Scientists use the language of molecules to accelerate material and drug discovery

The machine learning framework learns the language of molecules to generate new ones and predict the properties of materials, paving the way for material and drug discovery.
Tejasri Gururaj
Molecular structure
Molecular structure


Predicting molecular properties and generating new molecules is critical for material and drug discovery. The advancement of machine learning (ML) technologies has led them to be employed for material and drug discovery.

However, one of the problems with using ML models for material and drug discovery is the training process, which often requires extensive datasets, which can be expensive and time-consuming to create. 

Now, a team of researchers from Masacheussets Institute of Technology (MIT) has built a unified framework that can predict molecular properties and generate new molecules while trained on a relatively small dataset.

The team was led by Minghao Guo, a graduate student at MIT, who is also the study's first author. Their system is more efficient than traditional deep-learning approaches. 

"Our goal with this project is to use some data-driven methods to speed up the discovery of new molecules, so you can train a model to do the prediction without all of these cost-heavy experiments," said Guo in a press release

The language of molecules

Traditional methods rely on ML models acquiring knowledge based on large datasets which aren't domain-specific. This results in the model performing poorly.

The research team decided to take a different approach by relying on the language of molecules. Atoms and molecules obey laws or rules of physics that dictate how they interact with each other to form molecules. The researchers used this molecular grammar to train their system.

The system can produce new compounds and anticipate their attributes in a data-efficient manner by learning this language and identifying the similarities between molecular structures.

"Once we have this grammar as a representation for all the different molecules, we can use it to boost the process of property prediction," explained Guo in the press release. 

The team used reinforcement learning to train the system on the production rules of molecular grammar. They simplified the learning process by breaking the molecular grammar into two components—a general metagrammar and a molecule-specific grammar.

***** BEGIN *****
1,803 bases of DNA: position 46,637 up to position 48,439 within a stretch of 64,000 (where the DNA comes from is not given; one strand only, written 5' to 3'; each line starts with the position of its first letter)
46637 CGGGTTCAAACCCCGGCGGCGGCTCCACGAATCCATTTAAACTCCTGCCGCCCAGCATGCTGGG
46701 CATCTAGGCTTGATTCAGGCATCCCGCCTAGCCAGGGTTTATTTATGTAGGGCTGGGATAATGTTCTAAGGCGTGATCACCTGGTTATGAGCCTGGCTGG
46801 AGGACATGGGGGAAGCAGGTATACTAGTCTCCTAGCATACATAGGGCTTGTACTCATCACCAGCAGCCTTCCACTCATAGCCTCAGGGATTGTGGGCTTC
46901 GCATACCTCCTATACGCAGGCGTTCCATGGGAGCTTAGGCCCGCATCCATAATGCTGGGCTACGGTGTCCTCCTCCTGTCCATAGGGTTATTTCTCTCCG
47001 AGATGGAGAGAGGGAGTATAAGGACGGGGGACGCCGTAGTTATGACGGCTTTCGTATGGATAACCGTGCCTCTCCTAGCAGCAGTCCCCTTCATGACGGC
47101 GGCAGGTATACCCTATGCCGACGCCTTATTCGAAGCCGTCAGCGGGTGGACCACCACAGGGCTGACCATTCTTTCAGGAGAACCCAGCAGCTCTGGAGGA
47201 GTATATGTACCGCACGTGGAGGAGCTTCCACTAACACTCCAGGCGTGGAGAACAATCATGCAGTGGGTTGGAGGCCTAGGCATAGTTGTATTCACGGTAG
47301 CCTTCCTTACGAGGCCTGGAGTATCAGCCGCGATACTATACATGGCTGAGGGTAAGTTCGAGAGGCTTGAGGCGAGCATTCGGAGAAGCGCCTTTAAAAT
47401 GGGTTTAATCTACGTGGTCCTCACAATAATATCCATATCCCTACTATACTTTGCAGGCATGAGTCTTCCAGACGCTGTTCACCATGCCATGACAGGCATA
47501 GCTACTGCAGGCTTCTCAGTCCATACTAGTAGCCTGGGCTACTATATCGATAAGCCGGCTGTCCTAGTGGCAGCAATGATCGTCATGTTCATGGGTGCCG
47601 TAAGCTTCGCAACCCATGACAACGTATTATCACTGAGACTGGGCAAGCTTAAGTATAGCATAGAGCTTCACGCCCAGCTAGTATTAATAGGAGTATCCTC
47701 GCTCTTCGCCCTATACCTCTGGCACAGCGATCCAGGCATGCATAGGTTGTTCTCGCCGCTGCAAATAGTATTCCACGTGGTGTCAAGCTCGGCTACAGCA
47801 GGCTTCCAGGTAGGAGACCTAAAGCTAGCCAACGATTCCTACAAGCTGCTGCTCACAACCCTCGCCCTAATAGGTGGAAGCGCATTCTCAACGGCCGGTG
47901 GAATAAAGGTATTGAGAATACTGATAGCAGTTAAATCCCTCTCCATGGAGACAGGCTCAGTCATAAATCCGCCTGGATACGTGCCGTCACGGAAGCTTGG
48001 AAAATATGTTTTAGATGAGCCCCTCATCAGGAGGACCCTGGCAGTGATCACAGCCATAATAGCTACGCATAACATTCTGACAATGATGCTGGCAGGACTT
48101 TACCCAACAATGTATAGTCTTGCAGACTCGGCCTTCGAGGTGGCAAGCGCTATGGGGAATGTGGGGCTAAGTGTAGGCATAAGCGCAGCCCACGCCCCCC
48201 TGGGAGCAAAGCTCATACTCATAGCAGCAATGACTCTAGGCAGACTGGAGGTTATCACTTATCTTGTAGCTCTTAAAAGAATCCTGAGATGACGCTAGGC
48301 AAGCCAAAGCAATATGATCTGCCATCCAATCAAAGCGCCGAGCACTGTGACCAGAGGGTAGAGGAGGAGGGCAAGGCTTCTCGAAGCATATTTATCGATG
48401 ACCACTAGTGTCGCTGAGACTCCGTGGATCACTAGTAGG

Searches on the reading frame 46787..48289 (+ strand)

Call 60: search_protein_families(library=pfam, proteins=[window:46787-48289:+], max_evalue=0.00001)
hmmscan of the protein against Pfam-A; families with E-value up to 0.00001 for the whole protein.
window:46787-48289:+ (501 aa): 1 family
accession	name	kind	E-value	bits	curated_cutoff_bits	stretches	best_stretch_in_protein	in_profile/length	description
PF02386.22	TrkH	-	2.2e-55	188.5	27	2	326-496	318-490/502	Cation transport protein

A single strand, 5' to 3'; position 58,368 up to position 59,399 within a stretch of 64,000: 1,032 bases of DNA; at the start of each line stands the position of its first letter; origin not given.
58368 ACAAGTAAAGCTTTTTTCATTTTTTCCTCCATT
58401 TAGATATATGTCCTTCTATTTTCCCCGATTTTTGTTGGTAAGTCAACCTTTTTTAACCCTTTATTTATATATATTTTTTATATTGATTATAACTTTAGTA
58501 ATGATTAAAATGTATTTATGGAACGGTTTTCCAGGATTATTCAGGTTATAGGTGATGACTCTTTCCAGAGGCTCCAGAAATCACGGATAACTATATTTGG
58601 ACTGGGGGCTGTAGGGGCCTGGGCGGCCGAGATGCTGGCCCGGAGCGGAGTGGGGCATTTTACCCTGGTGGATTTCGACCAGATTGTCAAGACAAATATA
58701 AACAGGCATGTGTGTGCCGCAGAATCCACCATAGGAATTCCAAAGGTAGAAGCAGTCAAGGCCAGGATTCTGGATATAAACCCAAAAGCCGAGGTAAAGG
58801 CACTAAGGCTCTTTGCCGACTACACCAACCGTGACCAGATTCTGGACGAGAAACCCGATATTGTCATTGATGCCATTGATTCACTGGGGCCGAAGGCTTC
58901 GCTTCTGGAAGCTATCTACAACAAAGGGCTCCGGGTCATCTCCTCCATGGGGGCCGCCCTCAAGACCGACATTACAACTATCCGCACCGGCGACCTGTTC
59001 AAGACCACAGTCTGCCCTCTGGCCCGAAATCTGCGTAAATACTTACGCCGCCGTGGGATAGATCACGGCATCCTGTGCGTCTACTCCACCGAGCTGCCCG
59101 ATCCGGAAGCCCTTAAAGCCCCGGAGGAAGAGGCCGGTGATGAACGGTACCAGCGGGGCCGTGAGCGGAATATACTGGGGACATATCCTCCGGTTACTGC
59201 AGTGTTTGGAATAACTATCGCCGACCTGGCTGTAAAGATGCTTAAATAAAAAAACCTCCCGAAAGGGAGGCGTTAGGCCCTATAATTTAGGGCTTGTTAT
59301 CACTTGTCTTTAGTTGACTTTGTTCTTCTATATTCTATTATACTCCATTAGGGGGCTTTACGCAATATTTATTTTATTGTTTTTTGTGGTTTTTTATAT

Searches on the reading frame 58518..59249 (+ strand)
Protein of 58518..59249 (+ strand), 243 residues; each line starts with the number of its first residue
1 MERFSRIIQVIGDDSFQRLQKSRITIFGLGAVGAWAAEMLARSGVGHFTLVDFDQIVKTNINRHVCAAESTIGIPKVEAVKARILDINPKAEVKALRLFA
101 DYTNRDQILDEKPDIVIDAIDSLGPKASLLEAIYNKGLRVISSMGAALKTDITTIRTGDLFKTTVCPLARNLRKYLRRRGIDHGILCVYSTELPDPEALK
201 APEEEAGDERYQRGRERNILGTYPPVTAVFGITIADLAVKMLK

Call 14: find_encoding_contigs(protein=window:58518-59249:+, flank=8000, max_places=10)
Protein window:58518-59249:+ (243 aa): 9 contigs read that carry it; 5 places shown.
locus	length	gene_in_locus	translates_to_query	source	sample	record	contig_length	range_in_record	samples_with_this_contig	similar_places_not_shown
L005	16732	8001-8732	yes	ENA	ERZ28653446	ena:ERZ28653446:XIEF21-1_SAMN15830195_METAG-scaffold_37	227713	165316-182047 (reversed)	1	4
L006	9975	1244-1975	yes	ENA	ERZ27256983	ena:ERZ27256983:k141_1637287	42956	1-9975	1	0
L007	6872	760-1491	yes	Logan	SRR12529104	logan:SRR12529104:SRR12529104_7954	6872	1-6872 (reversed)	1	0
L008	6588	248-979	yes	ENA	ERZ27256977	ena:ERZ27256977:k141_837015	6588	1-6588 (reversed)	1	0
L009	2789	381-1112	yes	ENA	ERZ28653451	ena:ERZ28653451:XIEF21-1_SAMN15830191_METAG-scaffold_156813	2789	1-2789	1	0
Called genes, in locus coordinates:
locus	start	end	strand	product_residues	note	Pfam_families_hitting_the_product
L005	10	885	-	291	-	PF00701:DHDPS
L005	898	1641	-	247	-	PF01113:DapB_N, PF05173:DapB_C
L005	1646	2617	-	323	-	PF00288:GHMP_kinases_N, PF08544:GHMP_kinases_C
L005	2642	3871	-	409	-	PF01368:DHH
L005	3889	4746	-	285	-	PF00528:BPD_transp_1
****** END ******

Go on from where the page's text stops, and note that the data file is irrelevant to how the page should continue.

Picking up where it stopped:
Combined with reinforcement learning, this hierarchical approach accelerated learning and empowered the system to generate viable molecules and make accurate predictions about their properties.

Making predictions

The researchers tested their system and found that it outperformed several state-of-the-art ML approaches at generating feasible polymers and polymers, as well as predicting their properties. This was when the model was trained on a domain-specific dataset having only a hundred samples.  

Some prior approaches also needed costly pretraining, which their system dodges. Their system performed remarkably nally well at predicting the properties of polymers like glass. These properties are hard to determine experimentally, requiring very high pressures and temperatures. 

The researchers achieved comparable results using only 94 samples, cutting the training set by more than half.

"This grammar-based representation is very powerful. And because the grammar itself is a very general representation, it can be deployed to different kinds of graph-form data. We are trying to identify other applications beyond chemistry or material science," Guo said in the press release.

The researchers aim to extend their research to incorporate 3D geometry to study polymer chain interactions. They also work on an interface to display learned grammar rules and gather user feedback for improved accuracy.

Their findings were presented at the Proceedings of the 40th International Conference on Machine Learning.


The prediction of molecular properties is a crucial task in the field of material and drug discovery. The potential benefits of using deep learning techniques are reflected in the wealth of recent literature. Still, these techniques are faced with a common challenge in practice: Labeled data are limited by the cost of manual extraction from literature and laborious experimentation. In this work, we propose a data-efficient property predictor by utilizing a learnable hierarchical molecular grammar that can generate molecules from grammar production rules. Such a grammar induces an explicit geometry of the space of molecular graphs, which provides an informative prior on molecular structural similarity. The property prediction is performed using graph neural diffusion over the grammar-induced geometry. On both small and large datasets, our evaluation shows that this approach outperforms a wide spectrum of baselines, including supervised and pre-trained graph neural networks. We include a detailed ablation study and further analysis of our solution, showing its effectiveness in cases with extremely limited data.

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